Supported Living

  • Acting on a Vision: Agency Conversation at KFI, Millinocket, Maine (.pdf)
  • Community for All is Possible: Promoting Home and Community Life at Community Vision, Inc.
  • Evaluation of the Self-Directed Personal Services Program Operated Through Enable
  • Developing Inclusive Self-Directed Personal Assistance Services: One Agency’s Experiences
  • Innovative Practices in Supported Living: An Overview of Organizations, Issues, and Resource Materials
    This is a compilation of a wide variety of resources related to supported living. It begins with an introduction to the concept of supported living. Next, description is provided of a number of agencies across the country that offer supported living services, including some that have converted to supported living from more traditional service approaches. The following section outlines several considerations in implementing supported living, including: housing, support, person-centered planning, individualized funding, and service brokerage. A final section contains annotations of numerous written materials related to supported living, as well as descriptions and contact information for resource organizations.
  • Jay Nolan Community Services: The Advantages and Dilemmas of Converting Quickly from Group Homes to Supported Living Services
    Jay Nolan Community Services is a nonprofit organization that provides a range of services to people with autism and other developmental disabilities in Los Angeles, California. Since January 1993, this agency has made remarkable changes in the way that is provides residential services. It has moved from operating group homes to supporting people to live in their own homes. This report, based on a visit in November 1995, describes this process of change. The first section outlines the agency process of transition from group homes to supporting people in their own homes. This section includes a discussion of significant opportunities and strategies that contributed to the agency’s success in this relatively quick change process, including: (1) learning from other agencies that had been successful in developing supported living services; (2) culturing the commitment and skills of a team of staff; (3) clarifying issues related to decision making power; (4) giving families opportunities to learn about supported living; and (5) agreeing to shift to supported living services without asking for increased state funding. The following section describes ways in which the agency has begun to identify and respond to the needs and preferences of individuals over the long term, including: implementing circles of support; rearranging staff responsibilities; providing continuous opportunities for learning; and working to gain system support. Another section describes some specific changes that have occurred in a few people’s lives. And, the report ends with a summary of lessons that have emerged from implementing a supported living approach in this agency.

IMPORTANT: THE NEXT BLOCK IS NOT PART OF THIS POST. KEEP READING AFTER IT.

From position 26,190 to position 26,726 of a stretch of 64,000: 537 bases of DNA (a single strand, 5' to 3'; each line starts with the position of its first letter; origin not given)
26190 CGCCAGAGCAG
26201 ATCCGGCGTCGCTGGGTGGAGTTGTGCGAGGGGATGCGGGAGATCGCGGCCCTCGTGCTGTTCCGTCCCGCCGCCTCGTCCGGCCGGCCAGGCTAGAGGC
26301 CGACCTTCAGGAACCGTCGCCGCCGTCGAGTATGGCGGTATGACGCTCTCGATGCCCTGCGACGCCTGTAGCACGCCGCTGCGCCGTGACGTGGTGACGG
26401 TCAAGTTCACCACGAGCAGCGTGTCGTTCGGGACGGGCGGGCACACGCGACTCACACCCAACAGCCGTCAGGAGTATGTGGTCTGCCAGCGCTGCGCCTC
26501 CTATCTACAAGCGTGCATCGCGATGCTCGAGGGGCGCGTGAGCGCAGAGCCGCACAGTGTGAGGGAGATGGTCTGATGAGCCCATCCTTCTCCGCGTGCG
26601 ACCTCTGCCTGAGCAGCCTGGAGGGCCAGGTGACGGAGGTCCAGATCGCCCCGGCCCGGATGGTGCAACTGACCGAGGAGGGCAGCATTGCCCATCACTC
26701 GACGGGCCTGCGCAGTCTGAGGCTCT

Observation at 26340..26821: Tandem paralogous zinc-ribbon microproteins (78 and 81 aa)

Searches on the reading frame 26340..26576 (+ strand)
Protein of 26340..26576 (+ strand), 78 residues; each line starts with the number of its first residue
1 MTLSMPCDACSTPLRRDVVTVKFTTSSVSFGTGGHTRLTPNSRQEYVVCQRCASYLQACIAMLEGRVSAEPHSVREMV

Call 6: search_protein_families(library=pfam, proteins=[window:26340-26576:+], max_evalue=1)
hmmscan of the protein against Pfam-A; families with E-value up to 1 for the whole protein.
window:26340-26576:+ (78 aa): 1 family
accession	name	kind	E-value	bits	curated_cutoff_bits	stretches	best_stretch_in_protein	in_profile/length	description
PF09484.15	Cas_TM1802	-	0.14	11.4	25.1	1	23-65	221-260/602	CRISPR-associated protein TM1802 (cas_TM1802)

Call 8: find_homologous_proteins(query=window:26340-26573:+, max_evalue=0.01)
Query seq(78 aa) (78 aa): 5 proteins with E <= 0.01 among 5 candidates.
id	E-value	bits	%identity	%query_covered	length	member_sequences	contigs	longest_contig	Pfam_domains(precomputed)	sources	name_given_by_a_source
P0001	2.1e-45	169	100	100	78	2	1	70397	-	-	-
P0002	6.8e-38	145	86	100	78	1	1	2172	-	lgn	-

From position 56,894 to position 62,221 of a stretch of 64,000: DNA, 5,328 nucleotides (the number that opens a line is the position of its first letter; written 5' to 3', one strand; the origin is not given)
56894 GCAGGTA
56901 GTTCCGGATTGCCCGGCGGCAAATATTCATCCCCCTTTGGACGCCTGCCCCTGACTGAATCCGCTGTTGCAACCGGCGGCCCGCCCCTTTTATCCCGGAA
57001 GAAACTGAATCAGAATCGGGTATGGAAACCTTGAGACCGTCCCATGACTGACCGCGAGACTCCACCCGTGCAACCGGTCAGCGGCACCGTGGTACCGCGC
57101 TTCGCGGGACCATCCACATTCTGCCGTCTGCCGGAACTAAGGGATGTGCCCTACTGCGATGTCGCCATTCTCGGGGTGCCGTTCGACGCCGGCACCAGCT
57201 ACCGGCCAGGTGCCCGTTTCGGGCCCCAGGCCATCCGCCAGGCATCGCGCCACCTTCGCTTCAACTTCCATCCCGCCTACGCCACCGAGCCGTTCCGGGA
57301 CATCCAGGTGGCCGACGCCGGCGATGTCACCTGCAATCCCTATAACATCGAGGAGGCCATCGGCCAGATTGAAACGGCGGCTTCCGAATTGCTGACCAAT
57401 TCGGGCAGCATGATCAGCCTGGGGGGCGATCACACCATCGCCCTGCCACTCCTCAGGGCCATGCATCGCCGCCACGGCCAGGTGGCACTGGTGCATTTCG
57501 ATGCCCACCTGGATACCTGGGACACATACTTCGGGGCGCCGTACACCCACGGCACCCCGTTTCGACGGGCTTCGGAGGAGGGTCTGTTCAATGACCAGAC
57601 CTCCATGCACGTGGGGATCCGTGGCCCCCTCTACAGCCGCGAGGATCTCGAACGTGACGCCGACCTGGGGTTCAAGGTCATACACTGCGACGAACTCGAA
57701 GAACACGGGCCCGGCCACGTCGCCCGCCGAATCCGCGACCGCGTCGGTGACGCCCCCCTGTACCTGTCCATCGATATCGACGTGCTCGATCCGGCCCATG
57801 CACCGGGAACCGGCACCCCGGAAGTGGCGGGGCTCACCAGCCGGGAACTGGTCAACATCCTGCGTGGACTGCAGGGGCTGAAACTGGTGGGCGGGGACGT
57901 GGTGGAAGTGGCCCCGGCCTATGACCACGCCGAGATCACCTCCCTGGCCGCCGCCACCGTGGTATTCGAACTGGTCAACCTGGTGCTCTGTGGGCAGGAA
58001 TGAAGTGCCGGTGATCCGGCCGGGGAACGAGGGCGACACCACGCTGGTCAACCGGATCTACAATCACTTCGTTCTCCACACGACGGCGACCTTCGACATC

• Living with the Questions: Notes from a Gathering of People Concerned with Supported Living
    This report was generated from a gathering of innovators in the supported living movement including: people with disabilities, family members, service providers, and system managers. Participants of the gathering drew upon their experiences to describe issues related to supporting people to live in their communities. Their experiences provide an in-depth understanding of this process. Topics include contradictions with system rules, how support makes a difference in people’s lives, concerns in the day-to-day work of service providers, and strategies for growth of supported living. The report ends with reflections by several participants.